Posted in Science & Nature

Virgin Birth

Although the concept of virgin birth (i.e. conception without intercourse) is common in many religions, there is no conclusive evidence of actual human virgin birth in recorded history. Except in one medical article written in 1874 by a Dr Capers.

In this article, Dr Capers describes a case study of a miraculous conception during the Battle of Raymond during the US Civil War. A soldier was shot in the testicles and the musket ball carried the non-musket ball (read: testicle) into the uterus of a girl working in a nearby field. The doctor attended to the girl who was shot and treated the wound in her abdomen. The bullet was not found.

Over the following nine months, the doctor realised the girl was pregnant, although she claimed to be a virgin. After nine months, a healthy boy was born. Stranger yet, the doctor realised the boy’s scrotum was unusually swollen and upon examination, found that he was carrying the musket ball that impregnated the girl in the first place. He thus concluded that the testicle that was carried by the musket ball was lodged inside her uterus and sperm leaked out. The soldier was eventually found and was told about this bizarre story and the two were married.

This case study has become a famous story told by doctors around the world. Unfortunately, it is completely false and the doctor who wrote the article admitted to faking it to amuse himself. Ergo, there are still no recorded cases of a virgin birth in humans.

The closest to a virgin birth that was recorded is a case study of a young woman who was performing oral sex on a man. She was found by her boyfriend during the act and the boyfriend stabbed her and her lover with a knife. The knife injured her oesophagus, causing the sperm in it to track down the abdomen and down to her reproductive organs. By a stroke of luck, an egg was misplaced during ovulation, causing it to drift into the abdomen instead of the fallopian tube (ectopic pregnancy), and met with the sperm. The egg was then fertilised and the girl presented to the hospital three months later with excruciating abdominal pain. The ectopic fetus was removed.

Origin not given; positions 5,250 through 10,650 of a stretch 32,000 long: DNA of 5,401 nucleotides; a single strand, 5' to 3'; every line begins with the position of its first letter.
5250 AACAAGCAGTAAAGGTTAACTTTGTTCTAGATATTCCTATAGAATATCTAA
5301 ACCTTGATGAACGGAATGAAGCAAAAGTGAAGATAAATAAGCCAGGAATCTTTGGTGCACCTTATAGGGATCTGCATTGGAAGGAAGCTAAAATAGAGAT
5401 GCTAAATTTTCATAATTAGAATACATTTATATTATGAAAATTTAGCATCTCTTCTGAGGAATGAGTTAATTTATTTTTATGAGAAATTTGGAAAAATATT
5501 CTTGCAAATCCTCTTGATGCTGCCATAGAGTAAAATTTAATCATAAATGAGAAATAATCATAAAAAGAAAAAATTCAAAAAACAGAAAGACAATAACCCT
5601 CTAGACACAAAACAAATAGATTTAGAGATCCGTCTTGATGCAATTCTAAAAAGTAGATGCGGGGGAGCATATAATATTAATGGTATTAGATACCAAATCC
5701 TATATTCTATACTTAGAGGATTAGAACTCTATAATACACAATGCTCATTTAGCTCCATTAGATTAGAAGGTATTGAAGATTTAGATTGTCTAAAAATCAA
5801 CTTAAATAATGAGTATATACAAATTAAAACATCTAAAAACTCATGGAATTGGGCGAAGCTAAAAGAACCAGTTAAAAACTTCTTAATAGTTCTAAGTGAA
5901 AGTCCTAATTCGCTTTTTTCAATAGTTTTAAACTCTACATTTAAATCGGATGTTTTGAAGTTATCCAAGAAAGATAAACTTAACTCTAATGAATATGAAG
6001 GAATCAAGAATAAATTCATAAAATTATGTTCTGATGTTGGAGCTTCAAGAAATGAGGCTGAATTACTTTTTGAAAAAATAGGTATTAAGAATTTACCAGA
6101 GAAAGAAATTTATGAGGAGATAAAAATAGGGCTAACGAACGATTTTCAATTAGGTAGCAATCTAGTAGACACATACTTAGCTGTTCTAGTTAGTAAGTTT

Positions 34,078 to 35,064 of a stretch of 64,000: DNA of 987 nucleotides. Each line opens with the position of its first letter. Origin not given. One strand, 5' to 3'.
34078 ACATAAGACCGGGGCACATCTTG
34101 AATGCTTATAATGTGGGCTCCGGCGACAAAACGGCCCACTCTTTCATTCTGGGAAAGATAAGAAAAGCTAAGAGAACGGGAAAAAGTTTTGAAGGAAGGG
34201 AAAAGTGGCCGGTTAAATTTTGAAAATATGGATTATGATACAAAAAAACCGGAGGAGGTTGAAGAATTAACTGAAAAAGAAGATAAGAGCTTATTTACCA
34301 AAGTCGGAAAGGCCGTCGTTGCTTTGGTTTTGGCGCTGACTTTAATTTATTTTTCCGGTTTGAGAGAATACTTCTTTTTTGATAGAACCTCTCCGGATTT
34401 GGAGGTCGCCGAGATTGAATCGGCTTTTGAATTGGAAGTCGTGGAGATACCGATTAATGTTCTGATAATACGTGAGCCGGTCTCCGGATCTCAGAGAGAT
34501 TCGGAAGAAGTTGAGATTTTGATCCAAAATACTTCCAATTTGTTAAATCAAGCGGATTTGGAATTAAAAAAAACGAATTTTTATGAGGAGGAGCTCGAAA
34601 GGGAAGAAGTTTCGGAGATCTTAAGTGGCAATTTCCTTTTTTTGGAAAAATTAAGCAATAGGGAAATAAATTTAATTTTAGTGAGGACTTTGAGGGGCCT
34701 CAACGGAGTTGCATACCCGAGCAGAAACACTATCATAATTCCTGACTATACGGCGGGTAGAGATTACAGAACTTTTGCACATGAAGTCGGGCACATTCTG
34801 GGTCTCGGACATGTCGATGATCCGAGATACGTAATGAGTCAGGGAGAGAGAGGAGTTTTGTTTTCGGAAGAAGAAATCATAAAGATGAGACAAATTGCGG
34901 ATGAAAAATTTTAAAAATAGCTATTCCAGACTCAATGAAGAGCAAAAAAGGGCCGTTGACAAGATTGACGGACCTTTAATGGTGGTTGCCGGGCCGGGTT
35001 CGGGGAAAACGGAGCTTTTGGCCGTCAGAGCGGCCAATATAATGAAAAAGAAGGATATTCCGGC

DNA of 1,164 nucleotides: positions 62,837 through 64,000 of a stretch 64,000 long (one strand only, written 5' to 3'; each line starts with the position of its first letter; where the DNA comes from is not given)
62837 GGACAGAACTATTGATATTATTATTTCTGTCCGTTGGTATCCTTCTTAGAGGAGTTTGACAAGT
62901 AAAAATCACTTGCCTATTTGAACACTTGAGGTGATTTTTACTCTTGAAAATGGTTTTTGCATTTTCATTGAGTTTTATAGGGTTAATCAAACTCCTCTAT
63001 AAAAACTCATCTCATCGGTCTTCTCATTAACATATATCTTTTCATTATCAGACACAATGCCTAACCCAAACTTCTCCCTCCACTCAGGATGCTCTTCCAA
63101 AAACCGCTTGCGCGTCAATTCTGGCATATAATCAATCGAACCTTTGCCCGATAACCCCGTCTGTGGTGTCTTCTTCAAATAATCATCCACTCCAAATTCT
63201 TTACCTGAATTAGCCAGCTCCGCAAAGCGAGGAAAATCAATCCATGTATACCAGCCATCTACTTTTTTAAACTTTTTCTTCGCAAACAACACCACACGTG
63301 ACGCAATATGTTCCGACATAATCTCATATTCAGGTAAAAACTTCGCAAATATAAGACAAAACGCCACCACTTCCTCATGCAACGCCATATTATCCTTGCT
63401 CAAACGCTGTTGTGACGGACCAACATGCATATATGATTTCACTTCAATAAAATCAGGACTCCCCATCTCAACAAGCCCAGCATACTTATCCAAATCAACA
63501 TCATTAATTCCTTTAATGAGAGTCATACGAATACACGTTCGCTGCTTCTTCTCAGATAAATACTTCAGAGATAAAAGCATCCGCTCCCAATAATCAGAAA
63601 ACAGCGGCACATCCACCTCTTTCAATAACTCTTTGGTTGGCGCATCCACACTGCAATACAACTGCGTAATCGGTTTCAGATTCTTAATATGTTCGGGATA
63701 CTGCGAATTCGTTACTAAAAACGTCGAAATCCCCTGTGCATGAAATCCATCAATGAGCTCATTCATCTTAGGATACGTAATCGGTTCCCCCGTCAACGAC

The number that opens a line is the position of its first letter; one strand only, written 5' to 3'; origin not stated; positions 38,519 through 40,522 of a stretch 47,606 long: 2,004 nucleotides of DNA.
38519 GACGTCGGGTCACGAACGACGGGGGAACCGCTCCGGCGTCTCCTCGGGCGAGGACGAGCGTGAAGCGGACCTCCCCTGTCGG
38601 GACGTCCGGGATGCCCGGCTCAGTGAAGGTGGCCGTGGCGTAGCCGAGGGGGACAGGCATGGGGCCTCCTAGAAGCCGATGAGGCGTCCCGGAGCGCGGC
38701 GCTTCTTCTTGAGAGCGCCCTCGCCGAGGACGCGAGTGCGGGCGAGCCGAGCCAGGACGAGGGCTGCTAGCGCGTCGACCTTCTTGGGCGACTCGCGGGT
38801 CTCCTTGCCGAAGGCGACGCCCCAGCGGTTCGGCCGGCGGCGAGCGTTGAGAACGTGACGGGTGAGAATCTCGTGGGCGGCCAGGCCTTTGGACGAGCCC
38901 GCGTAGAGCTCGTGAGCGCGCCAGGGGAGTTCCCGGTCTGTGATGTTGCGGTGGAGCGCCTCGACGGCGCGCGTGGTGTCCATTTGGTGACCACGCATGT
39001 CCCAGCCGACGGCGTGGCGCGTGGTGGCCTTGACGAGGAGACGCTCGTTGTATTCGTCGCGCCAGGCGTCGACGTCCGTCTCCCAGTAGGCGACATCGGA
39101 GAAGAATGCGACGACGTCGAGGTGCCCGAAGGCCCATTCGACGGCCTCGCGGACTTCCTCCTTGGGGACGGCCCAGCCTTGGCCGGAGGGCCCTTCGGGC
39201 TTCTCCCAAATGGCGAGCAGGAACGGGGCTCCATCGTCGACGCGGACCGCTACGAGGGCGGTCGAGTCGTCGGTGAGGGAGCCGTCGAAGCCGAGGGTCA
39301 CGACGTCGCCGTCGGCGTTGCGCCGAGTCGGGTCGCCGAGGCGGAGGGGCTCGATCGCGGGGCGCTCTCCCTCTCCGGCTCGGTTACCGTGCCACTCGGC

Posted in Science & Nature


It is often believed that for complex organisms such as animals, sexual reproduction is a must to produce offspring. Asexual reproduction is common in bacteria and (some) plants, but even tiny beings such as insects use sexual reproduction to produce a mass of variable offspring. 

However, it has been found that despite having two clear sexes – male and female – there are cases where a certain species is able to reproduce without the need of sexual intercourse. In these cases, the female’s eggs spontaneously divides to form a new offspring without being fertilised by a sperm. Furthermore, sometimes the egg either fuses with another egg or undergo several genetic mixing and mutation to produce some variety in genetic pool, thus avoiding the issue of asexual reproduction (where the entire population can be wiped out by a single disease due to identical genetic makeup). This is known as parthenogenesis, and it has been documented in many insects, fish, reptiles and even birds. 

Obviously, as there is no donation of a Y chromosome, every offspring born from parthenogenesis is female. Because of this, some species such as the New Mexico whiptail, a lizard that is capable of both sexual reproduction and parthenogenesis, the population has completely rid itself of males, making it a completely female species. Curiously, they still engage in “mock sex”, giving them the nickname “lesbian lizards”.

Although parthenogenesis has never been documented in mammals in nature, it has been induced artificially in mice, rabbits and monkeys. However, they all developed severe developmental issues due to the numerous mutations in the egg required for parthenogenesis. 
But if in the future, human parthenogenesis is perfected, it is possible that humanity too could end up as an all-female society.